Question 2: How do you manage the governance around your students accessing the systems?

Answer: We have a long-standing relationship with our Cardiff University students. We take a large volume of students every single year, so having students is pretty embedded in our services. And we’ve got really robust clinical governance structures in place, because we have mentoring and training for those clinicians.

The PhysioNow triage system that is currently set up through the pilot, essentially churns out a document that then just comes into our referral system. So it gets managed in the same way that our other referrals are managed. So in the same way that we have clinical governance structures in place for our students managing new patient referrals. This is no different, they would look at the document beforehand, which is often much better than what they would have had before.


Question 3: AI is no doubt an important development but how can we make sure Health literacy and digital poverty issues (with the divide increasing as a result of COVID) are addressed effectively?

Answer: I don’t think it will be any surprise to anybody that’s joined today that that’s probably the first question that came to us, and certainly some of our GP colleagues were very anxious about who we were excluding.

And I will be honest, we learnt from our experiences and the nature of the pilot, aside from the actual system, was very time limited, and we had to get a certain number of patients through that system. So initially we looked at this being the only access route. So in the same way a lot of other services during the initial phase of COVID shut up shop, we kept urgent only appointments available, but our routine care was very much ground to a halt.

So we looked at this being our initial way to reopen our services. And I have to say we learnt quite quickly that having PhysioNow as the only option was not suitable, in terms of ensuring that we were being accessible and equitable to all of our populations. And we do cover a number of areas with some significant deprivation. Having said that, Gary, one of your colleagues from Connect Health, has been massively influential in gathering the data. I’ve obviously got another role which means that doing all of this is hugely time consuming. But collecting really detailed data about who is referring, when are they referring, what is their age, what is their background.

And we’ve done a piece of work almost overlaying what our normal referral patterns look like, and what our referral patterns through PhysioNow look like. And the geographical basis and the age distribution looks, on the surface, to be very similar. So our old ways of paper referrals or GP referrals, doesn’t look that dissimilar to what we’ve seen in a very short period with PhysioNow.

We would obviously need to have a much longer episode of pilot to be able to really robustly tell you that that is 100% the case. I think our lesson learnt is, this can’t be the only access route and we shouldn’t disadvantage somebody because they don’t have digital access, they wouldn’t go further down the waiting list or anything like that.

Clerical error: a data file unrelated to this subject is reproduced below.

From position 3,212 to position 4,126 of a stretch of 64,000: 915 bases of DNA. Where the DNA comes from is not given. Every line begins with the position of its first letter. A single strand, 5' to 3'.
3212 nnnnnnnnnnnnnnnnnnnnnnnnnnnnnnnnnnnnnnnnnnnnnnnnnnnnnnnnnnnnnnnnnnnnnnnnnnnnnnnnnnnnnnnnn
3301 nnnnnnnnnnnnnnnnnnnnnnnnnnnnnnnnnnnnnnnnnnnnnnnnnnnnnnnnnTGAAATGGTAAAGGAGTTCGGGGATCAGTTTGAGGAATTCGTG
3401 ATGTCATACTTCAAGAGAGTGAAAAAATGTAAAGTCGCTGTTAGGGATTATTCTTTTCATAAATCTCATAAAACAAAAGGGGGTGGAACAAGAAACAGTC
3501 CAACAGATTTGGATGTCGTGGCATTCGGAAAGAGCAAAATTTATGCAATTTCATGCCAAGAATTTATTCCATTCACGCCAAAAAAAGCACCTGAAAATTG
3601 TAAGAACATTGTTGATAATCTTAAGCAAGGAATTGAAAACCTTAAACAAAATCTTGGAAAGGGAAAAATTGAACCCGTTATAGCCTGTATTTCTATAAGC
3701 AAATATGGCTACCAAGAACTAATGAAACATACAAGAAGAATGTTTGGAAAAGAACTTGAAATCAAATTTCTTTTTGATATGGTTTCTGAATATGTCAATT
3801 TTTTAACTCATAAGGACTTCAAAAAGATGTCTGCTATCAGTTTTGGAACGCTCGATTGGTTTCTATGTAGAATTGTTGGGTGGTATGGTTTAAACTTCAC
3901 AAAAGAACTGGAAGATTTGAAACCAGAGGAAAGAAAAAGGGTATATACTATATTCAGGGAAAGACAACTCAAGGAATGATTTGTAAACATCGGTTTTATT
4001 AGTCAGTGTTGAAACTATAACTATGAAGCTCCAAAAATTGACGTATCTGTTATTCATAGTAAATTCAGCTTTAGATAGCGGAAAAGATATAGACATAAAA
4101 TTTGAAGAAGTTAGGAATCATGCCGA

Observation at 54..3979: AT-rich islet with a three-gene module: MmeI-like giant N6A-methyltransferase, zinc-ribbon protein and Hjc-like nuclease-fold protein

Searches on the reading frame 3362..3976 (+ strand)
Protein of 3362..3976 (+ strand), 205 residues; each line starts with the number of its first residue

Question 4: How much development is required to make this clinically safe? What happens if a patient does trigger red flags? How do we make sure they go to ED promptly? How do we make sure we don’t overburden emergency services?

Answer: I think probably the best way to explain is to tell you a story.

The very first week before we went to go live, we had a test link that we shared with our clinicians for them to see what a patient was going to see. And one of them thought they would test it out. So they answered the questions in the way you never want a patient to answer these questions and within about 45 seconds I had a phone call from somebody to say ‘is this a real patient or is this somebody testing the link?’

So it is being constantly monitored, anything that flags up is dealt with appropriately. The only thing I would say is, that in the same way as a physio in a department or a GP in a practice, we don’t have control over whether that person decides to turn up to A&E or not. If we direct them to 111, ask and tell them we’re concerned about their condition, for example, if that’s what gets generated, that’s the individual’s responsibility. Whether that’s for us, whether that’s different to how your services currently work, that’s probably individual service level implementation that needs to be explored.

But to me, we would advise people to do that now and whether they end up at the end of the corridor, in their car on the way home we don’t know.


Question 5: Does the PhysioNow referral triage to other pathways, or just Physio?

Answer: There are 4 ‘arms’ – 111, routine physio, urgent physio and the self-help arm, which they are currently building. If it isn’t appropriate for physio it would direct to 111 but the numbers are small. I should also say that some patients stop half way through the ‘PhysioNow’ chat if they realise they’re not in the right place – i.e. it’s not physio they need.

I understand that Connect Health can also triage to their CMATS/MCAS/iCATS service in some places, but that wasn’t part of our pilot in Wales due to time constraints.


Question 6: How will this work alongside First Contact Practitioners in the PCNs and how will Connect Health mitigate the impact of digital inequality?

Answer: PhysioNow is used as an ‘option’, we can still take referrals via telephone, and we are currently embedding FCPs in Wales.